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Since many years a GUI-standard are the menu-bars of applications with menus popping up, if you click or hover an entry in the menu-bar. Some websites implement this feature too, but they are using Javascript, as far as I can see. For different reasons Javascript can be a problem, so the question: Is this possible to implement without Javascript, only using HTML and CSS?

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6 Answers 6

up vote 12 down vote accepted

I've done something like this before, and it's a trick pulled off by placing the menu items in anchor tags, with submenus in hidden divs INSIDE those anchor tags. The CSS trick is to make the inner div appear during the a:hover event.

It looks something like:

    A DIV { display: none; }
    A:hover DIV { display: block; }
<a href="blah.htm">
    Top Level Menu Text
    	<li><a href="sub1.htm">Sub Item 1</a></li>
    	<li><a href="sub2.htm">Sub Item 2</a></li>
    	<li><a href="sub3.htm">Sub Item 3</a></li>

Your mileage may vary...

EDIT: Internet Explorer 6 and lower do NOT support the :hover pseudo-class on other elements besides A. In more 'modern' browsers, it is accepted to be able to use this trick with LI, TD, DIV, SPAN, and most any tag.

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Thank you for this great help and even mentioning the IE6. As I use Linux, I wouldn't even test for IE6. Or should I break the site for IE6 on purpose, to keep people motivated to switch to a modern browser? ;-) –  Mnementh Oct 24 '08 at 15:21
In my experience, it is best to avoid breaking any browser when you are designing a web application for mass consumption –  Jeff Fritz Oct 24 '08 at 16:02

Have a look at CSS Menu Maker.

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Wow...I have been searching for something exactly like this. Great post :). –  Abbas Oct 24 '08 at 12:32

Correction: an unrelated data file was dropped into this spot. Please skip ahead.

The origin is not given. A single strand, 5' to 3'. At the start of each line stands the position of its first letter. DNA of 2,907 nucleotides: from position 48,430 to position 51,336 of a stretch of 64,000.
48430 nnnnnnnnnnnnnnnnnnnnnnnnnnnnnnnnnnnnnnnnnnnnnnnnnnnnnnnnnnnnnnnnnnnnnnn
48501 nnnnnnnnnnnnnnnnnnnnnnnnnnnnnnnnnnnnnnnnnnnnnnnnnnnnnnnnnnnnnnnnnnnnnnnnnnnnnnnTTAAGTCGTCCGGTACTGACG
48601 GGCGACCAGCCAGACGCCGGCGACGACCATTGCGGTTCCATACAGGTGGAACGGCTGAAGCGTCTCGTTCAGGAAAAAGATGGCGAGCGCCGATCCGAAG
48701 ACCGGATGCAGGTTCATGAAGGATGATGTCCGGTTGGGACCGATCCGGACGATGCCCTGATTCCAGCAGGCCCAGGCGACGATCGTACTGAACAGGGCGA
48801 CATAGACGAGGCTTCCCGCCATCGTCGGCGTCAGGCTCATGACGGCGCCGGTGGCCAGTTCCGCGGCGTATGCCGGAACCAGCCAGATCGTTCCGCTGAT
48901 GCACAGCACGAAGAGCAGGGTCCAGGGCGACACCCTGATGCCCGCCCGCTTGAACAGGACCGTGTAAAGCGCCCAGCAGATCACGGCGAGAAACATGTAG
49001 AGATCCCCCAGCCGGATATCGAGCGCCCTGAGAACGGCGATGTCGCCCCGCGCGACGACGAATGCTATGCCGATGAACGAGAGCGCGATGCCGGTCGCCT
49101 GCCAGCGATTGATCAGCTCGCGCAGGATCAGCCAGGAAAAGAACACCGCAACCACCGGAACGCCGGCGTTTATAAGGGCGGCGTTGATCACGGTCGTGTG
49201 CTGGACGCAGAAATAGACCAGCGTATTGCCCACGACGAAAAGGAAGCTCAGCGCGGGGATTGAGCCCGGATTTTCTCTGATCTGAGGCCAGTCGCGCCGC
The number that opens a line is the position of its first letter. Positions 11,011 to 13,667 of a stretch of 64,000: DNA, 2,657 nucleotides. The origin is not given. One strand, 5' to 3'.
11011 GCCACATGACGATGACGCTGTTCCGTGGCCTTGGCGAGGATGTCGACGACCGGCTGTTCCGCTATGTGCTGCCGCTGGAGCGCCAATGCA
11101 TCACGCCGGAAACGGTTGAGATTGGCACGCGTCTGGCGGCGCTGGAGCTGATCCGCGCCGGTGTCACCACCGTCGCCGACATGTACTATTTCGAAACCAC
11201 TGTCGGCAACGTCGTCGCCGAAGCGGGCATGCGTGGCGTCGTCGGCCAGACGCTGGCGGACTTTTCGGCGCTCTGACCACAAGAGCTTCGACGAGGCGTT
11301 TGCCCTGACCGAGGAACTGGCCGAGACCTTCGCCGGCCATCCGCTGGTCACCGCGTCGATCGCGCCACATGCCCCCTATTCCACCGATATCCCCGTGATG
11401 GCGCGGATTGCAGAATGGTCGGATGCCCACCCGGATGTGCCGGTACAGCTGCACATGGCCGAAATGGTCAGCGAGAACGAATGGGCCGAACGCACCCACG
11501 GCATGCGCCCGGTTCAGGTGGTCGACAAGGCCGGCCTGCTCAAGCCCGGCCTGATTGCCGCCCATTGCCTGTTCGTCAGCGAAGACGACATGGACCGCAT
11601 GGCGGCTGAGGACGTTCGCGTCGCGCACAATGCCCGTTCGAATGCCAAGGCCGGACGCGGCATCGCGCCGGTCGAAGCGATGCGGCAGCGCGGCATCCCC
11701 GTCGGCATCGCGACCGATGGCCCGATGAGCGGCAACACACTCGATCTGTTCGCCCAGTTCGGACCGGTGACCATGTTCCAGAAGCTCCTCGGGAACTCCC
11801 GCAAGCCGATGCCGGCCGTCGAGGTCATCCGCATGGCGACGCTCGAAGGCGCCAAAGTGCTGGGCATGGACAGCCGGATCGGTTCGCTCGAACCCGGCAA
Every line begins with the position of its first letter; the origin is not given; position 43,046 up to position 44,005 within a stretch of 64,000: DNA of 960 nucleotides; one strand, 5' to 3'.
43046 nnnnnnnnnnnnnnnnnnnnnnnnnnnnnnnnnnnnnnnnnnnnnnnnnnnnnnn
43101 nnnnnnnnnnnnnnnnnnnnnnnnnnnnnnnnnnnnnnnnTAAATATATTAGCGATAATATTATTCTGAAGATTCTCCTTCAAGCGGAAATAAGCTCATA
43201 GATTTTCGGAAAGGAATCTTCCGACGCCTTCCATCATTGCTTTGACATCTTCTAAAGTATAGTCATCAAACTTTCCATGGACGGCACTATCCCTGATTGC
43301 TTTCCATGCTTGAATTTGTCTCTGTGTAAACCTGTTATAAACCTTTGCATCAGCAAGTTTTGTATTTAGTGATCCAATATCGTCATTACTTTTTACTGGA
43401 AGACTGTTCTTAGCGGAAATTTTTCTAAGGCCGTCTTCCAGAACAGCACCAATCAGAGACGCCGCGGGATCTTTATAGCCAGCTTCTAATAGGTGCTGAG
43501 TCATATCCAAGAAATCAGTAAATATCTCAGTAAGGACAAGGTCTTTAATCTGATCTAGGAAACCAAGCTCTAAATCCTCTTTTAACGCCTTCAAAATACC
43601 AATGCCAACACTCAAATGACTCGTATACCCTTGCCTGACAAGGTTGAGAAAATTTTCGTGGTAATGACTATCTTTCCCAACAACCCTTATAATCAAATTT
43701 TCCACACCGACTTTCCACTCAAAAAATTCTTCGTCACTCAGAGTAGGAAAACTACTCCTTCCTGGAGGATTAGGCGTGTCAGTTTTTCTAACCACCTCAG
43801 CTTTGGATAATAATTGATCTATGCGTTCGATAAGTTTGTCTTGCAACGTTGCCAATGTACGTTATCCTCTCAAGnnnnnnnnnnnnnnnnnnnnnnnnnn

Very cool site... added to Delicious thx –  Jeff Fritz Oct 24 '08 at 13:02
Interesting... I looked at this one: in IE6 and it didn't work, despite the fact that the sidebar claims IE6 compatibility. Buyer beware. –  mmacaulay Oct 24 '08 at 13:33

Best known technique is the suckerfish menus. Searching for that will result in a lot of interesting menu's. It only needs javascript in IE6 and lower.

Here's a list of the sons of the suckerfish menus.

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Consider using the CSS methods as a backup for when JavaScript is unavailable. JavaScript can* provide a better user experience for drop-down menus because you can add some delay factors to stop menus immediately disappearing if the mouse briefly leaves their hover area. Pure-CSS menus can sometimes be a bit finicky to use, especially if the hover targets are small.

*: of course, not all menu scripts actually bother to do this...

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You can use the pseudoclass :hover to get an hover effect.

a:link {
 color: blue;

a:hover {
  color: red;

I can give a more extensive example but not right now (need to get the kids to the dentist).

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Wait wait... let me get this story straight. You had a children's dentist appointment imminent, the kids in coats for that late October autumn chill, and, with keys in hand, decided "Wait, I better check Stack Overflow before we go... there might be a CSS question I could answer!" This amuses me... –  Sean Hanley Oct 24 '08 at 13:45
@Yadyn: i know, it's ridiculous. ...What ever happened to sending kids out without coats to toughen 'em up...? –  Shog9 Oct 24 '08 at 14:36

There's also Eric Meyer's original article on pure CSS menus.

There are bound to be much more robust and modern takes out there now mentioned by others, but I thought I'd mention it for posterity. :)

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